Opinion: Small student organizations matter too

With over 600 organizations on campus, there’s plenty of niches to explore.


Jenna Galligan

Dylan Montigney talks about Japan’s esports scene at an interview in the Iowa Memorial Union on Monday, December 10, 2018. (Jenna Galligan/The Daily Iowan)

Peyton Downing, Columnist

Many student organizations have kickstarted their activities for the semester. Members have sent recruitment emails and held kickoff events. It’s easy for many groups, especially smaller ones, to be overlooked. While there are plenty of clubs with large memberships, less mainstream groups deserve attention as well.

Student organizations are a phenomenal way of meeting people and expanding your horizons. Without them, college would just be studying, going to parties, and maybe talking to a couple of people in your classes. There are so many possibilities and interests available to explore when looking through organizations that there is a club for practically everybody. 

Do you like video games but don’t know anyone who enjoys what you like? There’s Esports at Iowa. It’s not just for hardcore gamer dude bros; it’s also for people who just want to chill with friends and play video games. Want to get more specific than that? Maybe have it be about your favorite MOBA game? There’s the League of Legends Club. Is it not just enough to play video games? Do you hope to design your own games? Epx studio has you covered. The group is willing to take in anyone, no matter a person’s major or background.

But there’s more to life than playing video games. The Board Game Club offers a more tactile entertainment experience. Removed from competition, there’s the Fight Inclined Student Thespians, if fake fighting is your thing.

Of course, that’s not an exhaustive list; there are niches for every student.

Maybe you’re not looking for a hobby to indulge in — you’re looking for something more impactful. There are plenty of political student organizations. The Roosevelt Network is a student-run advocacy group that pushes nonpartisan policies for both county governments and state legislatures.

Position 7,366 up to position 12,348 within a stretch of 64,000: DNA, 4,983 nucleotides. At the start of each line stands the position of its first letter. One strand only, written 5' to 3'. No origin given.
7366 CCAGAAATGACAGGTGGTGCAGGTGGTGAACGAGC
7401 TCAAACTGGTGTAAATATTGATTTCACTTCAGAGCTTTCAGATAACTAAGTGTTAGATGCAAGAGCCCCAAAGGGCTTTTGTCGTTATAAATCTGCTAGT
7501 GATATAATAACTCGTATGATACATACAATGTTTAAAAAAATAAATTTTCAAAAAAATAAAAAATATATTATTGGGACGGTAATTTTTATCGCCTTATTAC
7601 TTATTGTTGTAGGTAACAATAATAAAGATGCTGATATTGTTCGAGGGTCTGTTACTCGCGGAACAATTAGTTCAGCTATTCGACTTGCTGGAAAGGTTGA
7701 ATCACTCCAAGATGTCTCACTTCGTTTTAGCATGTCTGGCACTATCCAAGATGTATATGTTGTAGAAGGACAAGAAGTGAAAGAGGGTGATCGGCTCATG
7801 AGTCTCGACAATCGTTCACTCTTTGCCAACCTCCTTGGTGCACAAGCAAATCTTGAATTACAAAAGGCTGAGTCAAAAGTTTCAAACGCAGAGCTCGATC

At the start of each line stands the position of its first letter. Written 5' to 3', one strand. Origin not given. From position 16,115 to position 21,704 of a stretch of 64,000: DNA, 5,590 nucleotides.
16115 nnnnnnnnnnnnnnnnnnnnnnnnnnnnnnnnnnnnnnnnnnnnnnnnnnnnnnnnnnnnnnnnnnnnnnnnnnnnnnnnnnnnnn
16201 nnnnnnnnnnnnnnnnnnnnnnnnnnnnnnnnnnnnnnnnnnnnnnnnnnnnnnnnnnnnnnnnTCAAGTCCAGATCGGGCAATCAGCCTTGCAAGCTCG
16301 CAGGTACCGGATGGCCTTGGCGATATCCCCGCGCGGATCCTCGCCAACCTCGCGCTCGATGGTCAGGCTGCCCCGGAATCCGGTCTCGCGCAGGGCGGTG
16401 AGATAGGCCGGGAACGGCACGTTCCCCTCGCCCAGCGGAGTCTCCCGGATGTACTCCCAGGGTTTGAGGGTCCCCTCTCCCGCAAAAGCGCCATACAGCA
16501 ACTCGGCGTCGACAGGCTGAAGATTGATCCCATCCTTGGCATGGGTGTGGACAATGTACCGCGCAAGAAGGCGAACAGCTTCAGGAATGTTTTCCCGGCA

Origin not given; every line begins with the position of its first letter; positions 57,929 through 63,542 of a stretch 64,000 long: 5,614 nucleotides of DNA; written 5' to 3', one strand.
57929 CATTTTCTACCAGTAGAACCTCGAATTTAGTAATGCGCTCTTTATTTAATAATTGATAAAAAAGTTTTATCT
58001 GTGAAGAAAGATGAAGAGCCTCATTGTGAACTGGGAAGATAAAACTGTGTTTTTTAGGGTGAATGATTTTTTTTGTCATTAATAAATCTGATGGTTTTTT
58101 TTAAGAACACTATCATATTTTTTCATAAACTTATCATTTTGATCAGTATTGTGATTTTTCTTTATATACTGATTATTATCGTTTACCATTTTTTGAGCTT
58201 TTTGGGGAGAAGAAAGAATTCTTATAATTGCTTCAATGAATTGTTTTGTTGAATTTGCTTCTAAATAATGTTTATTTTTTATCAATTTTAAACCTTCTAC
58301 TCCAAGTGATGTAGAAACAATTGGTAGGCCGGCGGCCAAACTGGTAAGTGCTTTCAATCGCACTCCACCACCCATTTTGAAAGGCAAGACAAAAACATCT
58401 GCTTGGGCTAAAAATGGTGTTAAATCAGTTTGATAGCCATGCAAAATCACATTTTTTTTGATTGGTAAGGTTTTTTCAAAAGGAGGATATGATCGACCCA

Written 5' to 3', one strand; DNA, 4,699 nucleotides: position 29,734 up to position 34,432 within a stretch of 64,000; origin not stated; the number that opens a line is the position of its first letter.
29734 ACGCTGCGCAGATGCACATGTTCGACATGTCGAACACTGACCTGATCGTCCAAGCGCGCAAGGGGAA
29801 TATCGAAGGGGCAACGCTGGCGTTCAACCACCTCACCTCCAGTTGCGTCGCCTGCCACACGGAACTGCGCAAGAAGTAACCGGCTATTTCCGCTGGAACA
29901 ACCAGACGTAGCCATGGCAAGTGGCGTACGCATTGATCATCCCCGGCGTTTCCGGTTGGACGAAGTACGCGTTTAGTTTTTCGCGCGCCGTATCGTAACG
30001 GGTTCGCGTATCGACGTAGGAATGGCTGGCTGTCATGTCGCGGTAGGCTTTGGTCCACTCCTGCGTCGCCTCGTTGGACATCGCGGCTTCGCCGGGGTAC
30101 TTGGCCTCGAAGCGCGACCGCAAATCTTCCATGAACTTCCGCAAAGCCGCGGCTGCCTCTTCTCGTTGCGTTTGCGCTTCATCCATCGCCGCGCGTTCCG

“Every year, we find and work on public policy ideas that are important to us,” Roosevelt Network member Laura Widman said. “We talk to the change agents in our communities to figure out the best way to deal with issues that we’ve found, and then write policy around that.”

Last year, the Roosevelt Network submitted a policy written by members Emily Miranda, Rebecca Lyons, and Ganon Evans that was then published by the Roosevelt Institute — the larger, national apparatus of the Roosevelt Group. Members are now working to get this legislation passed in the Iowa Legislature.

If the vast array of niche clubs doesn’t suit your fancy, there is always the option of creating your own student organization. It’s surprisingly easy to do — so easy that a student named Ben Lewis made a fan club for himself. Does it do anything? No, but the fact that it exists shows that the University of Iowa has given students plenty of room to express themselves.

Even if you join a student organization and find out that you don’t like it, it’s not as though you’re forced to return. There aren’t any contractual obligations you sign saying that you must keep going when you’re not enjoying yourself. Organizations exist for you to be social and enjoy yourself.

Even if it never pans out, it’s important to experience what college life has to offer. With such an assortment of different activities to try, there’s bound to be something that piques your interest.

Columns reflect the opinions of the authors and are not necessarily those of the Editorial Board, The Daily Iowan, or other organizations in which the author may be involved.